Rhubarb Isn't Just for Pie Anymore

Rhubarb is a strange little beast that’s hard to classify. Rebecca Johnson/Getty

Grab the forks, folks. This spring has ushered in the reign of the rhubarb.

Long known in its most natural and popular incarnation, the strawberry-rhubarb pie, the tart and crisp perennial is popping up around the country—and not just during dessert. This month France got a taste during the Cannes film festival opening-night gala, where Spielberg, DiCaprio, et al. dined on sea bass with rhubarb prepared by Michelin-starred chef Anne-Sophie Pic. Those who just want to get drunk can have a seat at Jean-Georges Vongerichten's just-opened ABC Cocina in New York City, which serves a rhubarb-banana daiquiri and a sparkling rose and rhubarb cocktail. And the swiftly growing People's Pops, now opening its fifth storefront in New York, offers the refreshingly simple strawberry-rhubarb ice pop.

The Chinese first used dried rhubarb roots medicinally 5,000 years ago for its helpful bowel-clearing properties.

Despite its newfound ubiquity—call it the Ryan Seacrest of vegetables—rhubarb confounds many people, even those who grow it. "Thirty years ago, I couldn't pick rhubarb out of a lineup," says Dennis Duncan, who began experimenting with it after retiring from the corporate world 20 years ago, eventually founding the organic farm High Altitude Rhubarb in Black Forest, Colorado. With a long, thin stalk that's red or green, depending on the variety, rhubarb is a strange little beast that's hard to classify: horticulturally it's defined as a vegetable, but culinarily it's treated like a fruit.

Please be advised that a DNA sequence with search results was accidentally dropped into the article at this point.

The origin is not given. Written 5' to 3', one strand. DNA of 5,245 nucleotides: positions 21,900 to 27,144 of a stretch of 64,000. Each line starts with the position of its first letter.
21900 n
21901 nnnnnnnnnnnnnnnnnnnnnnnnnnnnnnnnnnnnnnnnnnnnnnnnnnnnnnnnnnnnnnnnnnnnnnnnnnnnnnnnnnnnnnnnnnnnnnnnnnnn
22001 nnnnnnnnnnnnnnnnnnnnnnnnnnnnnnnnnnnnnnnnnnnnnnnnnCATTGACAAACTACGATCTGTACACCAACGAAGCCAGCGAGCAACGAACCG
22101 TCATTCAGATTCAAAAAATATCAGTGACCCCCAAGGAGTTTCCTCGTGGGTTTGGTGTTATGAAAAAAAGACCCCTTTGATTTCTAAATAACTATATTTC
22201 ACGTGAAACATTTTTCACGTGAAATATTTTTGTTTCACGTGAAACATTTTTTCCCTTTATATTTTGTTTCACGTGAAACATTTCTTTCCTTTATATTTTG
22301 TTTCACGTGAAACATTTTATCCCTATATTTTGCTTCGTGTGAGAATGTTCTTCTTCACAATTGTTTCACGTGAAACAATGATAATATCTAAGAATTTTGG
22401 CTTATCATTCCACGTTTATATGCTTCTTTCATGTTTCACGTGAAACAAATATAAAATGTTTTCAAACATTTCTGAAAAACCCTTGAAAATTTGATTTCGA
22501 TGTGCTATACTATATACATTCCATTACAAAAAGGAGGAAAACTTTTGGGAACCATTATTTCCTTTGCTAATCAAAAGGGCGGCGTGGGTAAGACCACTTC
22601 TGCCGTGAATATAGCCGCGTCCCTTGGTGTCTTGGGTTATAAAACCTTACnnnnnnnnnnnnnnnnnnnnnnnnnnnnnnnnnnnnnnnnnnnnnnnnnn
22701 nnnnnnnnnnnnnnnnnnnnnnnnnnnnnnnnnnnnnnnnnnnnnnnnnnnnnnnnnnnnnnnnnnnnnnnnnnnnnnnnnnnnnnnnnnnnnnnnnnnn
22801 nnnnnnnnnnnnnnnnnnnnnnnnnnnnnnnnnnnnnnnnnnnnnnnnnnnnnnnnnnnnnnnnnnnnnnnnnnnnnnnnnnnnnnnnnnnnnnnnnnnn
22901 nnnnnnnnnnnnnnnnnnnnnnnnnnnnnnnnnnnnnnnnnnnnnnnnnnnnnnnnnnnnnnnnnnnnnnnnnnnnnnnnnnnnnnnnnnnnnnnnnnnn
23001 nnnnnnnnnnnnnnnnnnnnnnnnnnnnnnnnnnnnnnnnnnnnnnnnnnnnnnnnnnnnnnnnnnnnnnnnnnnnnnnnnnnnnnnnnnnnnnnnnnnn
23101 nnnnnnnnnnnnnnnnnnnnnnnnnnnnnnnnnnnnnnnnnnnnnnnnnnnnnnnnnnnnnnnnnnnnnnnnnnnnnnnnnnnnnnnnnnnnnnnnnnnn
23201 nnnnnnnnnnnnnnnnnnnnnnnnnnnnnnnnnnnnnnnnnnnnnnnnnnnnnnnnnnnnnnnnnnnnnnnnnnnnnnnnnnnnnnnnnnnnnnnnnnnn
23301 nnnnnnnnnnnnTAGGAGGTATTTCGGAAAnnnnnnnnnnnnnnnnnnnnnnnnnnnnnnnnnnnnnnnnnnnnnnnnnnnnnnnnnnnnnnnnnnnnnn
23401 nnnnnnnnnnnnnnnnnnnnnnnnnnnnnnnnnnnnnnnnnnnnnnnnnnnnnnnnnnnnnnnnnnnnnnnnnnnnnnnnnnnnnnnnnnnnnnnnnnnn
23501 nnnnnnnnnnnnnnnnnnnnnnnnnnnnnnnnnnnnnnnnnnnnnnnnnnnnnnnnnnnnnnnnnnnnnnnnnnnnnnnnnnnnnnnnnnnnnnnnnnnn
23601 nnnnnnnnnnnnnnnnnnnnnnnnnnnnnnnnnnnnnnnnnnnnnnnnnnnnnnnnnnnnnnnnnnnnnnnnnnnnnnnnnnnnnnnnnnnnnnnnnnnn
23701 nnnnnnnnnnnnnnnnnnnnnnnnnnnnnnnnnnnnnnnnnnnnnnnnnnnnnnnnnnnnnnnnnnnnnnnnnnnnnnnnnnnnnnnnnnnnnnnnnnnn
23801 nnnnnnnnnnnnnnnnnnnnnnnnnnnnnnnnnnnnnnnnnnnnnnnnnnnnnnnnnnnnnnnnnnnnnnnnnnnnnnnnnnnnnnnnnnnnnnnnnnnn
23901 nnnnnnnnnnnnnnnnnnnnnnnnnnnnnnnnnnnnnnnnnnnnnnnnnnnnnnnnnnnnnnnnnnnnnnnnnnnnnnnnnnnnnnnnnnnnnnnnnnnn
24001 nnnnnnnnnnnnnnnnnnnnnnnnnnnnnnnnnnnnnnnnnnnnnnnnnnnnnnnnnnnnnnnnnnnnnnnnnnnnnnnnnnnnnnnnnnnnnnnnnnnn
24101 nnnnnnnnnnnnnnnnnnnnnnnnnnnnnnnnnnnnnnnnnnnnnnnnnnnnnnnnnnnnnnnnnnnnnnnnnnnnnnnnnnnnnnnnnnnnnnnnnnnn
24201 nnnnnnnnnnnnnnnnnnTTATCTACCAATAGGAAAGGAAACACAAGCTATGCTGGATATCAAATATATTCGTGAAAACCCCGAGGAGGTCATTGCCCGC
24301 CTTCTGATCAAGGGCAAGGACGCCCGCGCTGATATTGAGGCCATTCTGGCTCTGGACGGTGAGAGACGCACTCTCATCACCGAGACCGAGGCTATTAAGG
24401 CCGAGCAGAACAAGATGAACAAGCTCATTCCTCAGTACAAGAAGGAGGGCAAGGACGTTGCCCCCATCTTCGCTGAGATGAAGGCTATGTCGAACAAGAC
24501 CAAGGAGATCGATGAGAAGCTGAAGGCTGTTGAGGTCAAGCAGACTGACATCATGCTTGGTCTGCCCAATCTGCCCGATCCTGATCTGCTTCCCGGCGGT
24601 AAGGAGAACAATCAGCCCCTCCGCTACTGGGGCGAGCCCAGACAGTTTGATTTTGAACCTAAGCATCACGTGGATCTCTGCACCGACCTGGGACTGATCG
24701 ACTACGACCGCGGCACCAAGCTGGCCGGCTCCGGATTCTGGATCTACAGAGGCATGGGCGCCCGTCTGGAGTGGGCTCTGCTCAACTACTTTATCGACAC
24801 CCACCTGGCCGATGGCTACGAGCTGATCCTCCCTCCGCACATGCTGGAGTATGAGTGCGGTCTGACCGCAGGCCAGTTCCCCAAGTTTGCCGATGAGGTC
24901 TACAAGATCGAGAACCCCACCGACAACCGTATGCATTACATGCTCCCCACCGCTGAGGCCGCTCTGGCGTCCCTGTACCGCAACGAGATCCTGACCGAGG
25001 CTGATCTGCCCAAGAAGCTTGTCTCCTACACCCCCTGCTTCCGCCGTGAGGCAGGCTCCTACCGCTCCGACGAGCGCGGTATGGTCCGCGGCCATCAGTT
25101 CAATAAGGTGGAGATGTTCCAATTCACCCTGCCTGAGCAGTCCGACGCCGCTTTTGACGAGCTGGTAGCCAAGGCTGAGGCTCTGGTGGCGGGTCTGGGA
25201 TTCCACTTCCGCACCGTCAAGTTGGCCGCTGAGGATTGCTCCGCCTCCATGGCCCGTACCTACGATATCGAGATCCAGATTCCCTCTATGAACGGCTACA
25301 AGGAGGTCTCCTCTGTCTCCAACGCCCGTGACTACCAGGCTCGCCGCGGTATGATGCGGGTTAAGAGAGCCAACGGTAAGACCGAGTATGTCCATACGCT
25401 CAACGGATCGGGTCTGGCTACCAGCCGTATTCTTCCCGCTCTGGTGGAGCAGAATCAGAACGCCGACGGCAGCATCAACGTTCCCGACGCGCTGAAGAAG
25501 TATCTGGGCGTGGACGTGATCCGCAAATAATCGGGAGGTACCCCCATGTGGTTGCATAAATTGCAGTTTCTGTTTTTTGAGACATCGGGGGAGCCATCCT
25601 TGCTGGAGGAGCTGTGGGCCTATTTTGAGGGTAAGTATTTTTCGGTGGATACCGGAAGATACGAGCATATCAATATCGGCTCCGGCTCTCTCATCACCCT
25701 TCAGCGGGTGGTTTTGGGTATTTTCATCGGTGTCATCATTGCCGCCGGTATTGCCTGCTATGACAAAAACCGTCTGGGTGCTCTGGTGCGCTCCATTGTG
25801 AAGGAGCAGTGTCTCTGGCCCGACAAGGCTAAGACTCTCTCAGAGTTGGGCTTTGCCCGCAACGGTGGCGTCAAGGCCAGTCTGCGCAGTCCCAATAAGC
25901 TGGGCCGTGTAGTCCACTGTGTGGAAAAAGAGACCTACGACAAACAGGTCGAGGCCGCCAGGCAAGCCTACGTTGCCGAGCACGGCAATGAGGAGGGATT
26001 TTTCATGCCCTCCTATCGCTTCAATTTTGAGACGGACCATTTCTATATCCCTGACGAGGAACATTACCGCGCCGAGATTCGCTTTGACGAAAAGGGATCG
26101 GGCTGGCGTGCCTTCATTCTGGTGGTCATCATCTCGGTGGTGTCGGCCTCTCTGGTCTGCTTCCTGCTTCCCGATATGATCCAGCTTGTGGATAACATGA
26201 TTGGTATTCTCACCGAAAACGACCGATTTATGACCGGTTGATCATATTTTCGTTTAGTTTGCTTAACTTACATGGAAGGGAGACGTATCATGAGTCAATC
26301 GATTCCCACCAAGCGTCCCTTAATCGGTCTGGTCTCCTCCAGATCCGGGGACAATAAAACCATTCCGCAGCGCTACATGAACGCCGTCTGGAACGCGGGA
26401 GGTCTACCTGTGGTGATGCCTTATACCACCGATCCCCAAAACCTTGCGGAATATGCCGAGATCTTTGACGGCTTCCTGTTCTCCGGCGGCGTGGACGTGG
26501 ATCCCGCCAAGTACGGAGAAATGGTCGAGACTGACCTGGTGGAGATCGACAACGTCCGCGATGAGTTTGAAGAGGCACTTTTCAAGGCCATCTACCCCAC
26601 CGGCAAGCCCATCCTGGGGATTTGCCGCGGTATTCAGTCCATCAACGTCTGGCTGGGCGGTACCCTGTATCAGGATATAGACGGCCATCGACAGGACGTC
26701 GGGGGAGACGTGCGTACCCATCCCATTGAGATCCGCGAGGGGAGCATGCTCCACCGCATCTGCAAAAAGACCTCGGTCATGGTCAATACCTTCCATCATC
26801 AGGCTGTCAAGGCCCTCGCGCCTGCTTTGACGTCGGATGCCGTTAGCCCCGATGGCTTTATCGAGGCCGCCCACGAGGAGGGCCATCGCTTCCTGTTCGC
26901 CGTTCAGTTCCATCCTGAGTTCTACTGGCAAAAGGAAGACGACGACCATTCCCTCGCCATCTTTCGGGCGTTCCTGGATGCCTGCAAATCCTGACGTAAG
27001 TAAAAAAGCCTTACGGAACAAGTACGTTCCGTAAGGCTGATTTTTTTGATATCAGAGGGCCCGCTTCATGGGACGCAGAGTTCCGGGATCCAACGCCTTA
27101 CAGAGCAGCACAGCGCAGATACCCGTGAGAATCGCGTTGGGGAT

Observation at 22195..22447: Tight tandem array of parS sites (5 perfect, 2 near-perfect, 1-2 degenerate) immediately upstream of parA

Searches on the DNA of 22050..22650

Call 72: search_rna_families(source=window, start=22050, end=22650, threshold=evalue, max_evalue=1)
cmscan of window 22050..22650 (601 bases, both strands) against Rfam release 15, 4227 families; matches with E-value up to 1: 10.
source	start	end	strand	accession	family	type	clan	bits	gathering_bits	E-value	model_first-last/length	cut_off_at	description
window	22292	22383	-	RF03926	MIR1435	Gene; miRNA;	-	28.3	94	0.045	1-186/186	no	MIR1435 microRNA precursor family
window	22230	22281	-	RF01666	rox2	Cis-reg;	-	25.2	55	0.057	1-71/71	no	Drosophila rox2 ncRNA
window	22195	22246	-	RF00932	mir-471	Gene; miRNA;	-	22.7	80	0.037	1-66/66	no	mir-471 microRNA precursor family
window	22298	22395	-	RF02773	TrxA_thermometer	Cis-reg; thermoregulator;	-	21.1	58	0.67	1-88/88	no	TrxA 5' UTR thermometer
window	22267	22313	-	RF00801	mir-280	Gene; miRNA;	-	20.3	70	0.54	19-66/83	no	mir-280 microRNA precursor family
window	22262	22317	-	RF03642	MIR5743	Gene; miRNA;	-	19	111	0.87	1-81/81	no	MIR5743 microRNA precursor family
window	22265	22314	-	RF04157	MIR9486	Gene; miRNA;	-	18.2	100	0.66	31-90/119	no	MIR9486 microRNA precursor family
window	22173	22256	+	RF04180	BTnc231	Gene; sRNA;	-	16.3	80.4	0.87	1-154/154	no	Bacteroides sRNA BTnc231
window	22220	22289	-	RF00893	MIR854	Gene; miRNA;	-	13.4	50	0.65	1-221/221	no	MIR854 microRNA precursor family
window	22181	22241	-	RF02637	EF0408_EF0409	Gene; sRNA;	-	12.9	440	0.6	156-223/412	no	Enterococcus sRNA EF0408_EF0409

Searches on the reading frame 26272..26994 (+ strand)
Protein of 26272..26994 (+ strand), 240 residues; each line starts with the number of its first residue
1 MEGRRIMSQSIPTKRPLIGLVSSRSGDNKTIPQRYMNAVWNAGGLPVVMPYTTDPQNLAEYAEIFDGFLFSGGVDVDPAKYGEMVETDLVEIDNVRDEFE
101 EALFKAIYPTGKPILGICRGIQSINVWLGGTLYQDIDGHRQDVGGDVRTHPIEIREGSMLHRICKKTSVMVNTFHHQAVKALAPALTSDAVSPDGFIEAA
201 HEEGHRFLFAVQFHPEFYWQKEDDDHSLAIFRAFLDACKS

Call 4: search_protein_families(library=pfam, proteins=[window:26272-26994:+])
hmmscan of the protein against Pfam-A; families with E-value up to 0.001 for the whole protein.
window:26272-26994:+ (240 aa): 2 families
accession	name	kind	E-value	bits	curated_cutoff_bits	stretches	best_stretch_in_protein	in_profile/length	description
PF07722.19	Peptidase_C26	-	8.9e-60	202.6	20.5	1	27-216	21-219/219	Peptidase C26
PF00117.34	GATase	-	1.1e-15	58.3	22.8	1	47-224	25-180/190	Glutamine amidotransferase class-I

cutruzzula rhubarb
Mixologists are in on the rhubarb trend. Claire Sutton/thingswemake.co.uk

The Chinese first used dried rhubarb roots medicinally 5,000 years ago for its helpful bowel-clearing properties, but it wasn't adopted into the mainstream until the early 1800s, after enterprising farmer Joseph Myatt of England pushed rhubarb onto the public and into Buckingham Palace by naming one still-popular variety Victoria, after the then–newly crowned queen.

The United States caught on to his tricks soon afterward. There were millions of tons sold in the country until World War II, but after sugar rations began, the demand for rhubarb, which needs a pinch or two to cut its tartness, dropped precipitously. The market has never bounced back until, perhaps, now.

At High Altitude Rhubarb, they've sold out of roots and plants for the year, with a waiting list started for next year. Duncan attributes the increase in sales to the fact that rhubarb sits at the nexus of the locavore, "buy fresh," and organic movements. Of course, give anything one century (or 50), and what's old is inevitably new again.